Thank you, #MACUL18.  I really, really needed this.

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Our Gratitude Board!


Ok, so one of the unique things we do at my high school is have what we call a Moral Focus every month.  Each month has a different Moral focus which allows teachers and students to discuss and partake in activities that will help them become better people.  November’s Moral Focus is Gratitude, and I think everyone can always use a little reminder about what they should be grateful for, don’t you?

I started class of by showing my students a video for our Do Now.  Once it was finished, I had them jot down 5 things they were grateful for in their Do Now notebooks.  Once they wrote their 5, they had to select their favorite and write it on the back whiteboard, which was serving as our Gratitude Board.  This way, there was always a reminder as they walked through the door.

After all students from each hour wrote their entries, our Gratitude Board looked great! I plan on allowing them to add as they wish during the month.  Later this month, we will work on writing letters to someone who has made a difference in our lives to show our gratitude.  I look forward to reading them and hearing their stories of when their recipients get them! 🙂

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Welcome to Room 111


Oh, well, he-LLO again! So nice of you to stop by again! Come on over and sit–let’s chat.

Just to fill you in on what we’ve been doing in our high school Resource class, I’d like to squeeze 2 months-worth of activities in one post.  So, just a reminder, I am currently in a 1:1, at-risk high school.  I have 4 different Resource classes this year:  my freshmen class (which is currently PACKED with 13 students!), my originally-intended-for-sophomore Resource, which now has 4 freshmen, my Certificate of Completion class for those students who are significantly below grade level, and my junior/senior Resource class.  Luckily, this year I am co-teaching my freshmen Resource with the other Resource teacher in my building.  This helps tremendously with monitoring students, managing the work load, and classroom management.

Because we are a 1:1, I have the ability to help create lessons that utilize the technology our students have.  My goal has always been creating lessons that are engaging and informative.  Being that we are on a block schedule, it can be challenging to find activities that are engaging enough to have students work for the entire 90 minute period.  This year, to help with this, us special ed teachers decided to use stations.  This will allow students to work on an activity for 15 minutes before moving on to the next.  We find that this minimizes behaviors while keeping students working on skills that we’ve taught them.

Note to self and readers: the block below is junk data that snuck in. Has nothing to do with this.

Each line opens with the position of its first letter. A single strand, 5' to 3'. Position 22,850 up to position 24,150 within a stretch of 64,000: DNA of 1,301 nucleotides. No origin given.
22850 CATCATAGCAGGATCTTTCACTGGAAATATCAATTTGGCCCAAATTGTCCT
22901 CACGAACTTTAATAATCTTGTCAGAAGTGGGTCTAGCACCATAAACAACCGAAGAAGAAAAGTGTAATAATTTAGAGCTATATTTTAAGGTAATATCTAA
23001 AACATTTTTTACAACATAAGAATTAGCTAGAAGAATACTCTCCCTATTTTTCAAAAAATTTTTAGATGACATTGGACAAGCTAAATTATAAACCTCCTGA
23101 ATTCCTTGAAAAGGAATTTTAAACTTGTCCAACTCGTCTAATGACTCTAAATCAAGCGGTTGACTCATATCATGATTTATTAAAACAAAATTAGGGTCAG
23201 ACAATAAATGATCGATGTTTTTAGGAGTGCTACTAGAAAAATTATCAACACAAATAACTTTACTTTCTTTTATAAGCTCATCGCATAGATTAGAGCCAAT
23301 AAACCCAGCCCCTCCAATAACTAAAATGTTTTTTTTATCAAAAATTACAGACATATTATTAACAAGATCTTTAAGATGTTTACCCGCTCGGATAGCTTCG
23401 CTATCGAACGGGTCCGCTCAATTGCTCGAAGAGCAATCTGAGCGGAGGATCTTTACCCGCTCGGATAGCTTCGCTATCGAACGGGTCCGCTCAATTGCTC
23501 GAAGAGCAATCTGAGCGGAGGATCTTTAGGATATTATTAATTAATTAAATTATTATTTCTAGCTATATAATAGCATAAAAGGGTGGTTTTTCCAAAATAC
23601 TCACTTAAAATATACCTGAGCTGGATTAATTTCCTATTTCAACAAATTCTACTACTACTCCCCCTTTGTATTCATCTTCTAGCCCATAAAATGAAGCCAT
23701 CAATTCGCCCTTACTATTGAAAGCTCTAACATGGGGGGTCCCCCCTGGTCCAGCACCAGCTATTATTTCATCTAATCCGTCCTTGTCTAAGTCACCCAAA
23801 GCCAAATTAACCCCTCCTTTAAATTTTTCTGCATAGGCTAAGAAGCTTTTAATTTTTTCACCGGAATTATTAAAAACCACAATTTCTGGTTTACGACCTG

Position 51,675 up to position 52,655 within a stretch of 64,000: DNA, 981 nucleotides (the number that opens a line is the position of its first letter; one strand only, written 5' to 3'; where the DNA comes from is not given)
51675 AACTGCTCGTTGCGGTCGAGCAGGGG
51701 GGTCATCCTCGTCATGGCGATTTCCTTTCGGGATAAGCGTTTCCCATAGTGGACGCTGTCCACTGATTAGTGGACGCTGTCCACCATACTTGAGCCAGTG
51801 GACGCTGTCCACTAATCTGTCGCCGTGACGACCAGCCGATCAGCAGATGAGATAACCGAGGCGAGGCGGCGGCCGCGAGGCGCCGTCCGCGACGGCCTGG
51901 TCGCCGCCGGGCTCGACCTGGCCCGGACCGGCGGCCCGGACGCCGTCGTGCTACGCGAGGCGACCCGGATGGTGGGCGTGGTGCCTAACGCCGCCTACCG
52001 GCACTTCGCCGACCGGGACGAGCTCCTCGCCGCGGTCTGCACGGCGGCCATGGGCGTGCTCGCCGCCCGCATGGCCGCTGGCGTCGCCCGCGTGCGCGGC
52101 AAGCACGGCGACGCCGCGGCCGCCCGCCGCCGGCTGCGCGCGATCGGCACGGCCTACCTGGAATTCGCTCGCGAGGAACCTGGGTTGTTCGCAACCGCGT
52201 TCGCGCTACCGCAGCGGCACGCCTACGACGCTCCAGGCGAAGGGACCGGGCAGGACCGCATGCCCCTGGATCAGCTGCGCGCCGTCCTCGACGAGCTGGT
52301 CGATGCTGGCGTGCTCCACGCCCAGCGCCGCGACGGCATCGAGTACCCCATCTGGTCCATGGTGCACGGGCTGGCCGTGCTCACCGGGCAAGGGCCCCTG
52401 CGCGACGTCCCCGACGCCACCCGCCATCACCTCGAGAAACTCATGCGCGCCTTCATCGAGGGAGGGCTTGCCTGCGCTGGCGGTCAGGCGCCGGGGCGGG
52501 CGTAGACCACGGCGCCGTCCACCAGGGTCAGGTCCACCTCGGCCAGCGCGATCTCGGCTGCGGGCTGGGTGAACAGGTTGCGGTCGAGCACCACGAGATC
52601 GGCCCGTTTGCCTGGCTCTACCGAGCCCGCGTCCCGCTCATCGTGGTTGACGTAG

One of my favorite tools that I’ve started using more often is PearDeck.  This allows me to share my Google Slide presentation to be displayed on each student’s laptop.  Additionally, PearDeck lets students use the interactive tools to respond to given prompts.  Students can respond with text, draggables, drawing tools, and with multiple choice options.  For example, below students are learning about their IEPs (Individualized Education Programs) and enter information on their own slides, that will transfer over to the teacher.


Students entering their own information to given IEP slide prompts.


Additionally, we use Google Classroom to post Slides that each student can obtain their own copy of and edit as needed.  This has been a huge help in getting activities out to students quickly while being able to check their work just as efficiently.  In one of their station activities below, we had students replace “dead words” (overused words, but more Halloween-themed) with more colorful synonyms.  With the help of a small set of thesauruses that I’ve hoarded over the past few years, students were able to edit their given slides.  Hopefully, this will allow them to know not only that there are so many more words to use than the usual ones, but also where to find them.  And thanks to this Google Classroom feature, I can check their work in real-time.  Super convenient!